An Australian flag believed to have been used by the 2/23rd battalion and flown at Linkgas beach during the battle of Tarakan was discovered after being featured on the promotional logo for the society's proposed Annual Pause for the National Salute.[42][43][44]

National salute[edit]

The AFS has proposed that all schools in Australia pause to recite the words of the national salute as part of the annual Australian National Flag Day commemorations. The national salute was part of Australian school tradition until falling into disuse from the late 1950s.[45]. The version used by the AFS reads as follows:

"I fear God, I love my country, I honour her Queen, I salute her flag, I promise to always obey her laws."[46]


It is the position of the AFS that the Australian constitution and national flag are both of divine inspiration. They have also proposed proclaiming the Holy Bible as Australia's official national book.[47][48]

In December 2016 the AFS launched Australian Christian Broadcasting as a news wire service focusing on biblical eschatology and current world events. The Australian Flag Society's Facebook fanpage also features a regular "World War 3 Watch" series and commentary based around the premise that the Biblical end time has arrived.[49]


Flag Breaking News is an occasional news bulletin published by the Australian Flag Society.[50][51]

See also[edit]


  1. ^ Pickworth, Carin, "ACT student rapt with Aussie flag", The Canberra Times, 6 July 2001
  2. ^
  3. ^
  4. ^ Kwan, Dr Elizabeth. Flag and Nation. University of New South Wales Press, 2006, p. 11
  5. ^ a b "Australian Flag Society". Archived from the original on 2012-05-12. Retrieved 2012-05-22.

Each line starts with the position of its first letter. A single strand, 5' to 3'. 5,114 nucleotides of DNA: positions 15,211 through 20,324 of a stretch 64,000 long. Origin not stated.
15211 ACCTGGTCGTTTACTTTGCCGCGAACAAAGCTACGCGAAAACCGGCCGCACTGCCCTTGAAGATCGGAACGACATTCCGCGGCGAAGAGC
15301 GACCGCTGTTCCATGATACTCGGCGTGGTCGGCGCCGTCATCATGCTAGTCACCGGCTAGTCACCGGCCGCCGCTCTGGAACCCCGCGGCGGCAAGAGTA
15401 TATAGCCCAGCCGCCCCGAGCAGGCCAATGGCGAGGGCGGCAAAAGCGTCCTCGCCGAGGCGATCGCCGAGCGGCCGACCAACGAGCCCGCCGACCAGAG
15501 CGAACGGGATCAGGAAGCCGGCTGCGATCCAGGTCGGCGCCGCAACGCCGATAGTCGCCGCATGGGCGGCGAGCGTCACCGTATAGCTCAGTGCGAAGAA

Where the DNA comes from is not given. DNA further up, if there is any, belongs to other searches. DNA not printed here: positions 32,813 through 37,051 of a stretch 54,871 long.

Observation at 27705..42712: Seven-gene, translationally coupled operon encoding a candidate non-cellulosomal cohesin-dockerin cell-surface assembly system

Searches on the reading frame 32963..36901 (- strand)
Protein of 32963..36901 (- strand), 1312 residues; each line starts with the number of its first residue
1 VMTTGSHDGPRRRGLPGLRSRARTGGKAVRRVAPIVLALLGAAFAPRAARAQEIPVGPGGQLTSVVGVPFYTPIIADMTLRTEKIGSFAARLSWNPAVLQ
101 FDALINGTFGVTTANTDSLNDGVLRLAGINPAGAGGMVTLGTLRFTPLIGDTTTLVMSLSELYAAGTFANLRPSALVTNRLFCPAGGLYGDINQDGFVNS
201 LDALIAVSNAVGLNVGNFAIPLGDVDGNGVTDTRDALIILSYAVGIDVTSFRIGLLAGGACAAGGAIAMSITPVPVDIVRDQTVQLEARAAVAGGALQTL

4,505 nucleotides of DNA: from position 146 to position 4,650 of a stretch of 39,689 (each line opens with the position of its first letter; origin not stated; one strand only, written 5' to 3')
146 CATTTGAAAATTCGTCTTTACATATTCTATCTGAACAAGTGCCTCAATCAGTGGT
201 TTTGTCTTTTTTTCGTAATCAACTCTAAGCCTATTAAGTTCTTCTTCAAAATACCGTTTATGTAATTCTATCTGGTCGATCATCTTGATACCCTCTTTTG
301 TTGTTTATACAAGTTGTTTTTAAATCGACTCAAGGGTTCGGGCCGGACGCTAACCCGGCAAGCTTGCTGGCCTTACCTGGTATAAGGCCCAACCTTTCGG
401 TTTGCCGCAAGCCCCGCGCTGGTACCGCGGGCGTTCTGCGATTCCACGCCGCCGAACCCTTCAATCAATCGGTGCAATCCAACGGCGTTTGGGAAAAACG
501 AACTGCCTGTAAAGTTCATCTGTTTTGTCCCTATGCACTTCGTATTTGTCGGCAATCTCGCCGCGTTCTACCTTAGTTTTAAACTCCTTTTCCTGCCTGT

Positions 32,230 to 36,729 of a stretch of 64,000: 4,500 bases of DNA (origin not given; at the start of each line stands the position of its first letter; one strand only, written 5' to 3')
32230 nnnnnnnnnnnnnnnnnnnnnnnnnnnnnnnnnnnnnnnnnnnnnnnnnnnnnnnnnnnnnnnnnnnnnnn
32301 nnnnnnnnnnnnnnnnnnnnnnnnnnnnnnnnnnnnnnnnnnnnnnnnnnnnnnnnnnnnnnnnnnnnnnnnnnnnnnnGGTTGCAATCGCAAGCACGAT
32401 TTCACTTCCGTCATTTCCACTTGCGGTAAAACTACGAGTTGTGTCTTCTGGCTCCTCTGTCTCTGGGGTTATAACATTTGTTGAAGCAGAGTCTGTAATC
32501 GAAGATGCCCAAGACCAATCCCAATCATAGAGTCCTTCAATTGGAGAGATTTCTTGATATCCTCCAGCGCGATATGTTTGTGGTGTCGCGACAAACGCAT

6. ^ ACT Department of Justice and Community Safety, Office of Regulatory Services
  7. ^ According to the ACT Department of Justice and Community Safety, Office of Regulatory Services, the Australian Flag Society's incorporation ceased on 15 April 2005
  8. ^ Pickworth, Carin, "ACT student rapt with Aussie flag", The Canberra Times, 6 July 2001
  9. ^ Kwan, Dr Elizabeth. Flag and Nation. University of New South Wales Press, 2006, p. 11
  10. ^ "History of Aussie flag to be given to schools", Canberra Sunday Times, 11 August 2002
  11. ^ "Civics | Our National Flag...since 1901". 2005-06-14. Archived from the original on 2012-04-30. Retrieved 2018-08-02.
  12. ^ "Nigel Morris - On Line Opinion Author". Retrieved 2012-05-22.
  13. ^ Centenera, Jeff, "Colours lowered as ACT's flag group ordered to disband", The Canberra Times, 4 November 2002
  14. ^ Kwan, Dr Elizabeth. Flag and Nation. University of New South Wales Press, 2006, p. 11
  15. ^ a b c!/group.php?gid=43963562568
  16. ^ Commonwealth, Parliamentary Debates, House of Representatives, 18 September 2001, 30853 (Paul Neville)
  17. ^ Ian Warden, 'How cricketing animals were kept off Australia's national flag', The Canberra Times (Canberra), 4 September 2002, p. 7